Many people agree that an internship is a valuable and necessary part of an individual's career development. However, if you were in college before the 1980s, chances are you never did anything called interning. So how did interning become a supposed necessity for today's job seekers?
When I was growing up in Eastern Arkansas, I had never heard of Junior Achievement. In fact, I was unfamiliar with this economic education program until recent years â€” or so I thought anyway.
Junior Achievement is noted for its role in imparting leadership and entrepreneurial skills to school children, which certainly sounds commendable in preparing kids for the workforce.
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By: Lynda Hollenbeck
Whether bane or blessing, I was born with naturally curly hair.
Correction: Make that naturally wavy hair.
The result of such is that my hair has a mind of its own.
Theoretically, I could have a new hairdo every day â€” sometimes even changing at intervals throughout the day â€” although such is far from my intention.
As it is, every day is a surprise hair-wise, no matter what is done in an effort to make it do one way or another. This causes much frustration, to say the least.
I once said that if I were a hairstylist, I would change my phone number to 223-4247.
The past few years have been vitally important for supporters of legalizing marijuana. Both Colorado and Washington passed bills allowing legal recreational marijuana use in 2012 and public approval for legalization jumped above 50 percent in 2013. Sales began Jan. 1 of 2014 in Colorado and are due to start later this year in Washington. Twenty states as well as the District of Columbia already have medical marijuana laws. Alaskan voters will have their say on legalization for recreational use this summer. Oregon voters could also vote on the issue this year.
My favorite thing about Valentine's Day is the part that involves children.
I know it's supposed to be the "day for lovers" and all that â€” and the flower shops revel in it, as they should â€” but the absolutely sweetest part of the holiday is seeing the little kids take pride in their Valentine cards.
Last week, in advance of the big game, I noted that I'm not a fan of the Super Bowl. I'm in that minuscule minority of folks who had to check the newspaper to see who was playing. I didn't have a preference on the winner, so I was just as happy with the Seahawks winning as I would have been if the honor had gone to the Broncos.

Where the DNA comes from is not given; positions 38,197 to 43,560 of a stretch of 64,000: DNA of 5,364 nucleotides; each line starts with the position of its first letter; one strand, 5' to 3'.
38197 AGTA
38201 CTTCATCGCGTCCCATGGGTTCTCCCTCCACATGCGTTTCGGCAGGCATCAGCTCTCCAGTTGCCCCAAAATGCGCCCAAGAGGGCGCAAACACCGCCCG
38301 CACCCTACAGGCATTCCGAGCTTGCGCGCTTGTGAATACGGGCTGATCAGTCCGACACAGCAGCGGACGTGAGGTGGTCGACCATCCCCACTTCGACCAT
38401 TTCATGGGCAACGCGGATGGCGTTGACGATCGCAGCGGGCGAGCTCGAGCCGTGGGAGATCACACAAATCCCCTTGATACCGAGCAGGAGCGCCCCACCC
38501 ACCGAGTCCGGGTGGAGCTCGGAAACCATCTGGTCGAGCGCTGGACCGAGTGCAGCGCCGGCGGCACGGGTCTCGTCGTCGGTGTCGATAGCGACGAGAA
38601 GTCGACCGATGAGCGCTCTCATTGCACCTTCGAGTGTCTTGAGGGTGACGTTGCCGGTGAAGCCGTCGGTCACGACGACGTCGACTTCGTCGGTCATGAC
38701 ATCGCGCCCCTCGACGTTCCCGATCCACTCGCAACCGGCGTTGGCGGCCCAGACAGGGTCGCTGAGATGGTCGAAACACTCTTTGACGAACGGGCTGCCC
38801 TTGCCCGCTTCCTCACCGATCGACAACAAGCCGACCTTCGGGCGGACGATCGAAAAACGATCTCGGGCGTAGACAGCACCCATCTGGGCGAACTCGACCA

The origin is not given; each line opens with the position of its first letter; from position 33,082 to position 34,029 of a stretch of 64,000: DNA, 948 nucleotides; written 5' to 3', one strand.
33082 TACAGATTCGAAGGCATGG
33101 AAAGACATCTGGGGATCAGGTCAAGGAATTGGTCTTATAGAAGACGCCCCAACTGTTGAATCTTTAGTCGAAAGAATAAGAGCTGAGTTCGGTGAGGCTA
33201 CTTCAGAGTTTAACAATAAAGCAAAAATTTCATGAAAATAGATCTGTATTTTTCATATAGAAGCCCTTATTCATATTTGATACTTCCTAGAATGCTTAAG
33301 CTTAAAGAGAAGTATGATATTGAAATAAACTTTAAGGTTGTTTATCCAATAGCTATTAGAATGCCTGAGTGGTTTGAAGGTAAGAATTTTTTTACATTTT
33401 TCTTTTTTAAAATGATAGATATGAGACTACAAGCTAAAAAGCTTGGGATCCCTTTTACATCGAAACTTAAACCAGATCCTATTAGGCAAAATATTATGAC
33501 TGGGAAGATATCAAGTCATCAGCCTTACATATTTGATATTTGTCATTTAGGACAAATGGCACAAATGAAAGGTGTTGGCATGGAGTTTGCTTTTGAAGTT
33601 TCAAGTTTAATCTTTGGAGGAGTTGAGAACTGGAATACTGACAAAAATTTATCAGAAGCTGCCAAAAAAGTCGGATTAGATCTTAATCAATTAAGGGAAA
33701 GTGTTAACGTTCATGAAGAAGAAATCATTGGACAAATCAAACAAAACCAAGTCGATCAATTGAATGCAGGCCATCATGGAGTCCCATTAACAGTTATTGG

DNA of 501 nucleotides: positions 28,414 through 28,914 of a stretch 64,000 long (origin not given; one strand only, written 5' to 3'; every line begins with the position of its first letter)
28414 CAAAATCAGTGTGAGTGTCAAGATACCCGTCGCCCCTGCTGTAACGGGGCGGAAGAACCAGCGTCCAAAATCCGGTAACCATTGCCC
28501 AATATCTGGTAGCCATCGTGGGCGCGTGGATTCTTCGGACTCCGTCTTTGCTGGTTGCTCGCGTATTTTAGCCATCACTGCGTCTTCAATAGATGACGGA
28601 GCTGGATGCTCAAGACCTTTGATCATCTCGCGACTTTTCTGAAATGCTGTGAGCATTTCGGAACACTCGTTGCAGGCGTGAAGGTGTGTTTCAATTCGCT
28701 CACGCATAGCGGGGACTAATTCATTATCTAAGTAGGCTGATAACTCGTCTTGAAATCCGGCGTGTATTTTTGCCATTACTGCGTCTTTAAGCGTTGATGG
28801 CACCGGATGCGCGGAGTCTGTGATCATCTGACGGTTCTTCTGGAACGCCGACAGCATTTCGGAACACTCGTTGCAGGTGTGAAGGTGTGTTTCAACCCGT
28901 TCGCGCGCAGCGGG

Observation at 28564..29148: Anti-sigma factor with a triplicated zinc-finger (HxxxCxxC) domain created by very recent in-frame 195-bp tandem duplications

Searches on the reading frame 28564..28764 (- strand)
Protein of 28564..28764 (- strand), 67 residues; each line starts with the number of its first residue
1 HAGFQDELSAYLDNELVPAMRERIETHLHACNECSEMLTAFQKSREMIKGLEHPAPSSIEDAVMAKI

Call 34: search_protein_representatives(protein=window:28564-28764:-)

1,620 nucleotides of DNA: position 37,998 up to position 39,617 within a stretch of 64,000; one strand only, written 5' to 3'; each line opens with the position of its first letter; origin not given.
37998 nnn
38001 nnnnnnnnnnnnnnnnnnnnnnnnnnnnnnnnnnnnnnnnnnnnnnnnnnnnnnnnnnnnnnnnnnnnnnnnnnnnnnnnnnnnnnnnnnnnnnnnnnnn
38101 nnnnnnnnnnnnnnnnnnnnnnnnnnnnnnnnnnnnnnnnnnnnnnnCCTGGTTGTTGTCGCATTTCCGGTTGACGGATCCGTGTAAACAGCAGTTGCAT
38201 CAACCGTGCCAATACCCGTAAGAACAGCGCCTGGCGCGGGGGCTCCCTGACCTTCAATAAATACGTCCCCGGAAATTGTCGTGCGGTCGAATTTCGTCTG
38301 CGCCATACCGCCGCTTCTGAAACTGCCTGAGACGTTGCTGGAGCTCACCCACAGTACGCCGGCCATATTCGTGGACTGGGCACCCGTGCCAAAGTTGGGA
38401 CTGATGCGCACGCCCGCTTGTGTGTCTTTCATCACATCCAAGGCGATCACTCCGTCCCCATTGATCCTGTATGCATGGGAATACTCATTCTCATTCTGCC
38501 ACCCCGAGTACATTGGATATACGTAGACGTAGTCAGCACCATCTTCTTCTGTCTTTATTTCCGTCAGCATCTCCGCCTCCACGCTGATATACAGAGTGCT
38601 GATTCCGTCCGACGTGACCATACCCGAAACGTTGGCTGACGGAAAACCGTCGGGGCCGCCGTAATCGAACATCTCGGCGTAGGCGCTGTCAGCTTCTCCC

That being said, I do have a verbal bouquet to pass out to the people who made the decision to ask a trained singer to do the national anthem this year.
In Kris Elliott's column this week, she offered some healthy tips for Super Bowl snacking.
Among other things, she noted that the Calorie Control Council and Snack food Association predicted that potato chips will account for 11 million pounds of snack food for the game's viewing audience today.
That's an awful lot of potato chips.
Among the many rites of passage that youngsters experience is the one related to teeth.
I'm not talking about routine trips for dental care; I'm referring to braces.
If you're among the fortunate few born with perfectly aligned teeth, say a prayer of thanks. You missed a time that only those of us who have been there and done that can fully understand.
There's the basic discomfort the braces cause, but there's also the embarrassment. There was a long period when I refused to smile. Or if I did allow a grin to form, it happened only behind my hand.
Sex education at one time was a controversial issue.
Truth be told, in my growing-up years, it was practically non-existent.
When I was in school, what little was said about the facts of life was incorporated into our science and biology classes. But this was a hit-and-miss approach at best. It pretty much was a topic not dwelt on in my childhood and adolescence.
Remember the old nursery rhyme about little girls? "Sugar and spice and everything nice ... "
We've had a lot of attention on little girls in the newsroom lately with the arrival of Josh Briggs' and wife Christa's new daughter. We got daily bulletins on Brynlee long before her birth and they have continued since that historic day.
It's been fun because as a mother of a little girl (though she's all grown up now) who has three girls of her own (plus one lone boy) â€” and as a former little girl myself â€” I know quite a bit about the species.